a feel good story. We can all use one of those in our lives.
The Story: Granny Annie may no longer be here, but with the help
of her lifelong friend Zed she is determined to bring together her
granddaughters who have been estranged from one another for a decade. All three
granddaughters and a great-granddaughter loved Annie and Uncle Zed and they
will do anything for them even if it means pretending to be a family. But what
happens when it’s not all pretend?
Tomorrow! Tomorrow! It's only a day away and then The Sometimes Sisters will be on the shelves!!
A little excerpt from the beginning of the book...
Time stopped as he hugged her closer to his chest. One
heart beat steadily as it silently shattered. The other heart that had kept
perfect time with his for decades had entered into eternity without him.
“Why, God!” he moaned. “I was supposed to go before her.”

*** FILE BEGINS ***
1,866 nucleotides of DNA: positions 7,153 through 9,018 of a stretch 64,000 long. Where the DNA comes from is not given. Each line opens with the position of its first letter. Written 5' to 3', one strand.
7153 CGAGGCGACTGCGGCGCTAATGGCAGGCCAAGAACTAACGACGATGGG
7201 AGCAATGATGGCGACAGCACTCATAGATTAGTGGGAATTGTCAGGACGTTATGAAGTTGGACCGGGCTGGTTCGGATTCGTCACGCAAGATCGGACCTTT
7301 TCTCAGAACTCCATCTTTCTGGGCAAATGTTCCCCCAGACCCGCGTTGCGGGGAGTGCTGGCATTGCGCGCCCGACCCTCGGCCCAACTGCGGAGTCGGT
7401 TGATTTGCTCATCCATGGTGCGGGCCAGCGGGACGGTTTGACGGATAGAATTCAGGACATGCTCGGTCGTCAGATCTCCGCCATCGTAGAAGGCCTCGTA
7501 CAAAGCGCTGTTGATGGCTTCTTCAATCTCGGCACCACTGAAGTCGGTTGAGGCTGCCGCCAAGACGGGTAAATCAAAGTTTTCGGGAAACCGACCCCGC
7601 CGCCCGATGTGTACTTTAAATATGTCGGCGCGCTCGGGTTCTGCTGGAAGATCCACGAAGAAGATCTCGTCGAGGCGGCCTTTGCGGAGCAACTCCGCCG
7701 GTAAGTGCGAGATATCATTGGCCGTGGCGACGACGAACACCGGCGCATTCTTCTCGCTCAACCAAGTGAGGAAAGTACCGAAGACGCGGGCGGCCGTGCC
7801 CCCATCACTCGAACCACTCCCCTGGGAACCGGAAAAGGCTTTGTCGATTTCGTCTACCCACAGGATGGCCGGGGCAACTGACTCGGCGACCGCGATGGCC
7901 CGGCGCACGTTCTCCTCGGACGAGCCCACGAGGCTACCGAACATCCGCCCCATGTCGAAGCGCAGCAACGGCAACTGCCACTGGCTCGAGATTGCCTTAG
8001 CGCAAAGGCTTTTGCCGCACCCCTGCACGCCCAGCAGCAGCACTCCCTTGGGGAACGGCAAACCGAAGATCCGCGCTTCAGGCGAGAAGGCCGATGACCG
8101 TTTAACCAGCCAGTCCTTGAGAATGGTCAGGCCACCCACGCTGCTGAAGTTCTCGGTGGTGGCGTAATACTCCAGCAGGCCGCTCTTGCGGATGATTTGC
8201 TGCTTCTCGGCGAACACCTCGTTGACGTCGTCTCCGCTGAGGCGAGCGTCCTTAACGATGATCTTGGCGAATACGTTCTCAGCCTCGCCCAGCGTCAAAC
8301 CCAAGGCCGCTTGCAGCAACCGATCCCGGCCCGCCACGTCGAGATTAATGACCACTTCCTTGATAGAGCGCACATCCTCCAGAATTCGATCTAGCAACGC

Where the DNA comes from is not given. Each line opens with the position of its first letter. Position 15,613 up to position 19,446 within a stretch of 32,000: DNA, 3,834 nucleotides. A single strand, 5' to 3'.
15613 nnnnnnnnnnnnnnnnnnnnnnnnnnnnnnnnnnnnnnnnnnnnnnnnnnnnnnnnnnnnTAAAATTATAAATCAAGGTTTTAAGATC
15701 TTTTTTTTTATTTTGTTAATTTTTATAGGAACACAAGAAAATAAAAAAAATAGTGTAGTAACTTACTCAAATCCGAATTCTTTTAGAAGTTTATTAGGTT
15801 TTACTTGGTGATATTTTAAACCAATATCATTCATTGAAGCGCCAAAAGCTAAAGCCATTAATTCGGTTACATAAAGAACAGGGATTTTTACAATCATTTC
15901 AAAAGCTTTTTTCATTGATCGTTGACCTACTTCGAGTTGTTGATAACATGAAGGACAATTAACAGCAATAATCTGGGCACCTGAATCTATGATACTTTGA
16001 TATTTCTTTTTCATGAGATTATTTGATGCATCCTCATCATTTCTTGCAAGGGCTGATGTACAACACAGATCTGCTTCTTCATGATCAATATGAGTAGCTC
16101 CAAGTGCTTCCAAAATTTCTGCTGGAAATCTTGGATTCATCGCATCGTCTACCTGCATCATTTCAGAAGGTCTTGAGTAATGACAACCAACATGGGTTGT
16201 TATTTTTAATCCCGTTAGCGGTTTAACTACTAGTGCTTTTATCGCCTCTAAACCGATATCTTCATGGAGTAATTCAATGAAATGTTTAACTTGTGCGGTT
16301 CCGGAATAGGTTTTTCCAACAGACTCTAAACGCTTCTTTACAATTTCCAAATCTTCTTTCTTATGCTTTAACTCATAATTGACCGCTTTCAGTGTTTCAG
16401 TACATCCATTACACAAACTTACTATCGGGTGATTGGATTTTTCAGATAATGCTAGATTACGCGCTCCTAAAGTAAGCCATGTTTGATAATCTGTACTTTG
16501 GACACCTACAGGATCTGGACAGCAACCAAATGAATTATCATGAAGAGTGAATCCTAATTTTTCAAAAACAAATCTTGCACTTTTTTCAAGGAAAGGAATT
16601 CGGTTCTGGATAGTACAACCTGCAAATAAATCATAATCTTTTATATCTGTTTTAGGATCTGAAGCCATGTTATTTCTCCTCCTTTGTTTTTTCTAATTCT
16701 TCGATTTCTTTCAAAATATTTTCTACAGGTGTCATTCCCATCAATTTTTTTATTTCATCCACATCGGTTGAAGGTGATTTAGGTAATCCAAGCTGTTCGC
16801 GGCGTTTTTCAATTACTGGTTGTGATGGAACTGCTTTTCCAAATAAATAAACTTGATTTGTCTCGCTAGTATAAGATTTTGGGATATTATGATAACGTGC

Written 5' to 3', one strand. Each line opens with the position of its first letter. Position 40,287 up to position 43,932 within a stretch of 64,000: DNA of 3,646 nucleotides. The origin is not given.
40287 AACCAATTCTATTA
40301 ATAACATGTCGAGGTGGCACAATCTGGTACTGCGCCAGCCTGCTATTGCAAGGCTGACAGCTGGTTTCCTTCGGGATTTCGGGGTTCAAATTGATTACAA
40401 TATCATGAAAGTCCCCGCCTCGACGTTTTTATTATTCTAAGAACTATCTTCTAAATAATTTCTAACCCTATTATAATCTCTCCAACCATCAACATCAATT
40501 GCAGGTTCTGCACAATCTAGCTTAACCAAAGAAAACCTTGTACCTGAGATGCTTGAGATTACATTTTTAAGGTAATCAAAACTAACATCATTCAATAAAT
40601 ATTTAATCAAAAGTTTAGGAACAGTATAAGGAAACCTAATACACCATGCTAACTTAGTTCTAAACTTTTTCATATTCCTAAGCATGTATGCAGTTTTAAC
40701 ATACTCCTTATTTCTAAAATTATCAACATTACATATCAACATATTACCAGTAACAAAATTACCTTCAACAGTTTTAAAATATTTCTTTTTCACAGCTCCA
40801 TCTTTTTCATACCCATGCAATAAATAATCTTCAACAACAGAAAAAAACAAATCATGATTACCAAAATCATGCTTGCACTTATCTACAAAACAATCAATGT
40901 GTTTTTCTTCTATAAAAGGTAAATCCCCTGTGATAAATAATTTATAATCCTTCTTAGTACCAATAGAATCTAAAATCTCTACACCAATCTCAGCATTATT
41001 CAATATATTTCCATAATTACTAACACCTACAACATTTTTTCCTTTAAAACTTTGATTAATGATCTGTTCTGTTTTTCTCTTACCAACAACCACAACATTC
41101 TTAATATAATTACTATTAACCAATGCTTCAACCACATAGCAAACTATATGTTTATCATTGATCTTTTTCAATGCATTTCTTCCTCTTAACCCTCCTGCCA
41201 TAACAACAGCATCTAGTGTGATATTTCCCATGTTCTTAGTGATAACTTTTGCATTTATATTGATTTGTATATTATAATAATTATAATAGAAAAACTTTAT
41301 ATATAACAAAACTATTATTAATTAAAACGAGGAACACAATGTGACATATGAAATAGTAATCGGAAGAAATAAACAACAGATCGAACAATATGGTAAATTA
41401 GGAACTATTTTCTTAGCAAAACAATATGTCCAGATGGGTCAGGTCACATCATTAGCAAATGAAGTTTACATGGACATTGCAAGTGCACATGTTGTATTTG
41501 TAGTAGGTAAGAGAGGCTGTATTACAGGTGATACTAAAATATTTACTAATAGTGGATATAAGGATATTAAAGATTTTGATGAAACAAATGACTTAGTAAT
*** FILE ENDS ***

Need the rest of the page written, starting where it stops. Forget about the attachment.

Stop it! Annie’s voice was so
real in his head that he watched her lips to see if she might start breathing
again. I told you that there would be no mourning. We’ll be
together again before long—remember when we were separated while you were in
the military. You’ve got work to do now. So suck it up, Zedekiah, and call the
They’d talked about this moment for three months and
gotten all the pieces in order. Even though they’d argue about things sometimes,
the plan was in place for the next step, as she called it. And now it was up to
him to make sure that her wishes were carried out. But dear sweet Jesus, he’d never
thought about the pain when he’d have to let her go for good.
He laid her gently on the pillow, laced his darker fingers
with her paler ones, and bent to kiss each knuckle. “Oh, Annie, life without
you isn’t life at all.”
The girls will help, the voice
in his head said sweetly. Now let me go, Zed. You’ve got
things to do.
“I can’t,” he groaned.
He sat with her for half an hour before he made the call
to the doctor, who was also the coroner for the county. When they came to get
her, he accompanied the gurney to the van with his hand on hers.
NEXT TUESDAY, FEB. 27, The Sometimes Sisters, Harper, Dana and Tawny will all meet up together at the resort for the first time in ten years. A little excerpt about when Harper first arrived:
Harper slowed down at the liquor store but didn’t stop. Her